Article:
The portable safety device, known as a panic button, will allow hotel workers to alert security personnel if they feel they are in danger or a compromising position while performing housekeeping duties. Today’s signing makes New Jersey the first in the nation to have a statewide law requiring hotels to provide their employees with such devices.

Hotels that do not comply can be fined up to $5,000 for the first violation and $10,000 for each additional violation, according to the legislation.

“The safety of women in the hospitality industry has been overlooked,” said Bob McDevitt, president of UNITE HERE Local 54. “I’m proud that my state is the first to pass and sign into law real protections for housekeepers in the hotel industry.”

The harassment of hotel workers, especially housekeepers, has been a longstanding issue the hotel industry has struggled to address. Unite Here Local 54, a union representing nearly one-third of casino and hospitality workers in Atlantic City, was a driving force behind this legislation, which will provide an additional measure of security for thousands of hotel workers across the state.

“Whenever I go into a room, I wonder what is going to happen,” said Miriam Ramos, a housekeeper at Bally’s in Atlantic City. “Most guests are nice and respectful, but every housekeeper has either been sexually assaulted or harassed doing her job, or knows someone who has.”

“I’m glad that the legislature and the governor are making it safer for us,” Ramos said.

Assemblyman John Armato (D-2) introduced the “panic button” bill in the General Assembly in September. Assemblyman Vince Mazzeo (D-2) also sponsored the bill. Sens. Loretta Weinberg (D-37) and Linda Greenstein (D-14) proposed it in the Senate.

“The New Jersey State AFL-CIO thanks the sponsors of the panic button bill for recognizing that hotel workers deserve to feel safe while on the job,” said Charles Wowkanech, president of the state federation. “We are proud to have lobbied on behalf of this important legislation, which will no doubt help create a safer working environment for all of New Jersey’s hotel workers.”

This blog was originally published at AFL-CIO on June 12, 2019. Reprinted with permission.

About the Author: Michael Gillis is a writer at AFL-CIO.

Workplace safety enforcement plummets under Trump ... but fatality investigations rise

Thursday, March 14th, 2019

The Occupational Safety and Health Administration did not have enough workplace safety inspectors before Donald Trump arrived on the scene, and as with just about everything else, it’s gotten worse in Trump’s two-plus years in office. The number of inspectors has fallen to a record low in the history of the agency, and a new analysis by the National Employment Law Project shows how bad things have gotten: The number of complicated and high-penalty investigations OSHA does has fallen—but at the same time, fatality investigations have risen.

The Trump administration’s story is that total investigations have risen. But that’s not helpful if what’s happening is that inspectors are being pushed to take on quick and easy cases rather than digging into the complicated or difficult ones. That’s just what’s happening, NELP’s Debbie Berkowitz, herself a former OSHA official, writes. “For example, when inspectors go onto a construction site, they can inspect multiple subcontractors all at once, but count each one as a separate inspection. They can get through these sites in a few hours, and count four to five inspections.” At the same time, inspections of concerns like musculoskeletal hazards, worker exposure to dangerous chemicals, explosion risks, and heat exposure have all dropped dramatically.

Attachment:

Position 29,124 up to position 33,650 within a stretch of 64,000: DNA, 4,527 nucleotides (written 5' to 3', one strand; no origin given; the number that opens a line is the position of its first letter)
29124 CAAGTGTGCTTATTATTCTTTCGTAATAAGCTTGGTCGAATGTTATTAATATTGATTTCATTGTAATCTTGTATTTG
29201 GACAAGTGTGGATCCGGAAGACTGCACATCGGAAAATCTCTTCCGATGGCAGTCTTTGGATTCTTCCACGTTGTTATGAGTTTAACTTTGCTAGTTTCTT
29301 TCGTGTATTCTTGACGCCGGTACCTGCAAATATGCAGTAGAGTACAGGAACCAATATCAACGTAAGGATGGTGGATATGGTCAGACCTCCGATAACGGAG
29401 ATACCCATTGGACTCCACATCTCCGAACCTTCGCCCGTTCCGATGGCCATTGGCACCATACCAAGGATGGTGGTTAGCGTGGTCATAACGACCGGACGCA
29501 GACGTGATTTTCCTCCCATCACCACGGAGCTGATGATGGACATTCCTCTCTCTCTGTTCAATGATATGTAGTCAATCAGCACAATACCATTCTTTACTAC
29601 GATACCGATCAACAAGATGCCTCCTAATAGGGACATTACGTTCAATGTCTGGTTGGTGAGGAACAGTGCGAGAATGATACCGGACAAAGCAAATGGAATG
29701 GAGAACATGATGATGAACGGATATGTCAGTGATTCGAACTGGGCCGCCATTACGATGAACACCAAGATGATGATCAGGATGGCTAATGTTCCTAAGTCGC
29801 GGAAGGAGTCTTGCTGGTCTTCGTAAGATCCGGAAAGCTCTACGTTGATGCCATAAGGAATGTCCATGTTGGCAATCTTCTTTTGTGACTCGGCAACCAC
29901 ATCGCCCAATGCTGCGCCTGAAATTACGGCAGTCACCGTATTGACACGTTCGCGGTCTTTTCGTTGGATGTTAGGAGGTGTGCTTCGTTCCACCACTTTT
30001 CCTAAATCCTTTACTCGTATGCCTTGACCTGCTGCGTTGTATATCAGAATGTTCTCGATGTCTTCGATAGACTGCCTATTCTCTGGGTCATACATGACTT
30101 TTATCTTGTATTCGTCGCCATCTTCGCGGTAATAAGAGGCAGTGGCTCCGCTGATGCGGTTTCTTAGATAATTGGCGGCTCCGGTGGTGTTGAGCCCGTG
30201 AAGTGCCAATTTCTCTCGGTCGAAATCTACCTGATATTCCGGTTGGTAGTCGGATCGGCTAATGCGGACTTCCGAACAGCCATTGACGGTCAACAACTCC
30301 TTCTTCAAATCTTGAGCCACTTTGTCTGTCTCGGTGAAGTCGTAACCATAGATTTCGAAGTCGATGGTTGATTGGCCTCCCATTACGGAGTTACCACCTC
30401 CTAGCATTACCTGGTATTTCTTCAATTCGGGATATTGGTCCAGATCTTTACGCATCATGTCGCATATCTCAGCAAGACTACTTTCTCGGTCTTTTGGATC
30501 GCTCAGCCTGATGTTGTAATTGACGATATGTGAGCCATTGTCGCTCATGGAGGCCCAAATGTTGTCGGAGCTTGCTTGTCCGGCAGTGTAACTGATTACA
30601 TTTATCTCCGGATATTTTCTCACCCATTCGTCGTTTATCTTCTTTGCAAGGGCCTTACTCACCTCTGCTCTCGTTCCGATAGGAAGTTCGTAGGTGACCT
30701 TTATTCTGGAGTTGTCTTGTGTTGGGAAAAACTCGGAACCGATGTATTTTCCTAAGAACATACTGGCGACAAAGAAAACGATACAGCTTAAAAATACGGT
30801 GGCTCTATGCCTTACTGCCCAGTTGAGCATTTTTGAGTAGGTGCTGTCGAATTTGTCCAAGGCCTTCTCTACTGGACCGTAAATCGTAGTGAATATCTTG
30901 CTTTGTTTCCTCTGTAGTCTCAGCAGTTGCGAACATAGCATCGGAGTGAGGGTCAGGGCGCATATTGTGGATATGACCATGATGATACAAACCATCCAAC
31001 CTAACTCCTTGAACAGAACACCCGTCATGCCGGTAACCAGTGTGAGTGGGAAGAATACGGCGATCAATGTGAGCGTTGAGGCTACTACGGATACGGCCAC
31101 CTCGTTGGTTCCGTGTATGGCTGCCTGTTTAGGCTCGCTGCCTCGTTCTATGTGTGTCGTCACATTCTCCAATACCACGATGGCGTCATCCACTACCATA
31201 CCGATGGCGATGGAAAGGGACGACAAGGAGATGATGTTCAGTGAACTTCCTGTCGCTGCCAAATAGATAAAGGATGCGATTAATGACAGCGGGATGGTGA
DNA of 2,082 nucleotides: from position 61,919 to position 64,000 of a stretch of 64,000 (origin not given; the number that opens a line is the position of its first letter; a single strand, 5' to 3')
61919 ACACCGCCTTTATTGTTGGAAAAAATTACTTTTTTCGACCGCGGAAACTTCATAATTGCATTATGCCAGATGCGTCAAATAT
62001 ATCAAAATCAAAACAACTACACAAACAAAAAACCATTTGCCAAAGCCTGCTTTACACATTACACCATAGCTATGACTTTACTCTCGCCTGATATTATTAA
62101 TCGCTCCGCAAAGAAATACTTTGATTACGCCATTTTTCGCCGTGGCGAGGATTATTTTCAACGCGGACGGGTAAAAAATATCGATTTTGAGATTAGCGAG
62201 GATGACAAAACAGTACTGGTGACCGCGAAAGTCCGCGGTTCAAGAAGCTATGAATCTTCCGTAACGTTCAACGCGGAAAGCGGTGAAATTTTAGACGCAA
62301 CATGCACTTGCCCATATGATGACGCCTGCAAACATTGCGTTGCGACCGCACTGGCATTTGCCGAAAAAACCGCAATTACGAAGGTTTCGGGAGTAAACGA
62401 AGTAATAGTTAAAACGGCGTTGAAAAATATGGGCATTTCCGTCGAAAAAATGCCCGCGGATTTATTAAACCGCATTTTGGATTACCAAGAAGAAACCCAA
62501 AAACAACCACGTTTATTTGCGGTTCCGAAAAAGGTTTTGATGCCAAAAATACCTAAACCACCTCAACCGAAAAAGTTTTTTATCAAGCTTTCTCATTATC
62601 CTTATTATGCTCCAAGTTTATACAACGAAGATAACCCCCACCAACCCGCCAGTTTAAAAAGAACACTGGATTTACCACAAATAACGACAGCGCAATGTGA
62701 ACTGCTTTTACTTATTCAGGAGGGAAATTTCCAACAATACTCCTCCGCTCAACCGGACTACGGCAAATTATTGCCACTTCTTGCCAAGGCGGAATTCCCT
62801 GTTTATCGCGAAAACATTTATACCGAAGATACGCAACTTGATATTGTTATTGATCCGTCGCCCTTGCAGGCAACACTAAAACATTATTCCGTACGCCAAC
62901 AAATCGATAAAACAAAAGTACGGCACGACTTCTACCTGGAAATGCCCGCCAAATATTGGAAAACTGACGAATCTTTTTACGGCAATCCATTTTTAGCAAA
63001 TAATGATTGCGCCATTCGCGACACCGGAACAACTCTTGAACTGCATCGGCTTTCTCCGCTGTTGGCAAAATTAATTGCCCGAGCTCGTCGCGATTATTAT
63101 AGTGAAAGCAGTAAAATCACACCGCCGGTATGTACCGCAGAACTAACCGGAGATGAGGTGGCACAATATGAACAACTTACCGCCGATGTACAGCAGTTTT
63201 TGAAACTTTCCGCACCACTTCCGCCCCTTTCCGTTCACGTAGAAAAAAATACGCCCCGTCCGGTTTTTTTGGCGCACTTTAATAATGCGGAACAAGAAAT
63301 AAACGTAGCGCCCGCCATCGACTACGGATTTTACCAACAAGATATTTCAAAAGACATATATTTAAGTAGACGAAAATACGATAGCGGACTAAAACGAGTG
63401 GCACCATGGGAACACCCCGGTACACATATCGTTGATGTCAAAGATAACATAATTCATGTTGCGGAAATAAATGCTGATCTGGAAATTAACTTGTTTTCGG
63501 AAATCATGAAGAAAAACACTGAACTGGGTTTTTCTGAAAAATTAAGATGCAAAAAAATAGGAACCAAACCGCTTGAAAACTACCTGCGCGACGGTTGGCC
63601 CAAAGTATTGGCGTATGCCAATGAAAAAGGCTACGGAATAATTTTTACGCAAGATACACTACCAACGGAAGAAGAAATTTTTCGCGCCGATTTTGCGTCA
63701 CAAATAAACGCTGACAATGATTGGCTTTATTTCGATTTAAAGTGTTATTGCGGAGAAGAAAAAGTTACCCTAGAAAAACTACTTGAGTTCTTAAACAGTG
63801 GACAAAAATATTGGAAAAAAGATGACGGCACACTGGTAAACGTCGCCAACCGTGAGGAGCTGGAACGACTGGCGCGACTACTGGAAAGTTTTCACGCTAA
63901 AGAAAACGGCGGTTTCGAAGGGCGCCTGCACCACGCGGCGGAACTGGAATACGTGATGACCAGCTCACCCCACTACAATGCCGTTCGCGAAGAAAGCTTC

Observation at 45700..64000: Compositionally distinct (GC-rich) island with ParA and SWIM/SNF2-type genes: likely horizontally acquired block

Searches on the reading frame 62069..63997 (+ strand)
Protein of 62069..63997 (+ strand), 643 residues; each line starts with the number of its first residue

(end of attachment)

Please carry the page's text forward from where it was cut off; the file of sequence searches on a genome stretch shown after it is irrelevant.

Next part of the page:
OSHA is failing to conduct inspections of workplaces that have reported amputations—imagine that you lose a body part on the job and the government doesn’t even come to check out if your boss is running a safe shop. In at least two cases, poultry plants haven’t been inspected even after reporting two amputations or injuries requiring hospitalization in the course of just a few months.

But the big red flag is this: In 2017 there were 837 workplaces inspected because of a work-related death or a catastrophe of more than three workers hospitalized. In 2018, the number rose to 929. The Trump administration is letting workplace safety inspector jobs go empty, it’s focusing on hasty inspections while the number of complicated investigations of serious risks drops, it’s failing to investigate amputations … but the serious thing that is rising is fatality investigations. That is very scary news for America’s workers.

This blog was originally published at Daily Kos on March 14, 2019. Reprinted with permission. 

About the Author: Laura Clawson is labor editor at DailyKos.

Reports of Klobuchar’s treatment of staff highlight poor workplace standards on Capitol Hill

Wednesday, February 27th, 2019

Sen. Amy Klobuchar (D-MN) has come under intense scrutiny this month, as several media outlets have reported on her reputation as a bad boss, highlighting instances of alleged abuse against staffers. The media coverage points to a broader problem, however, as labor experts say workplace standards on Capitol Hill need to be reformed.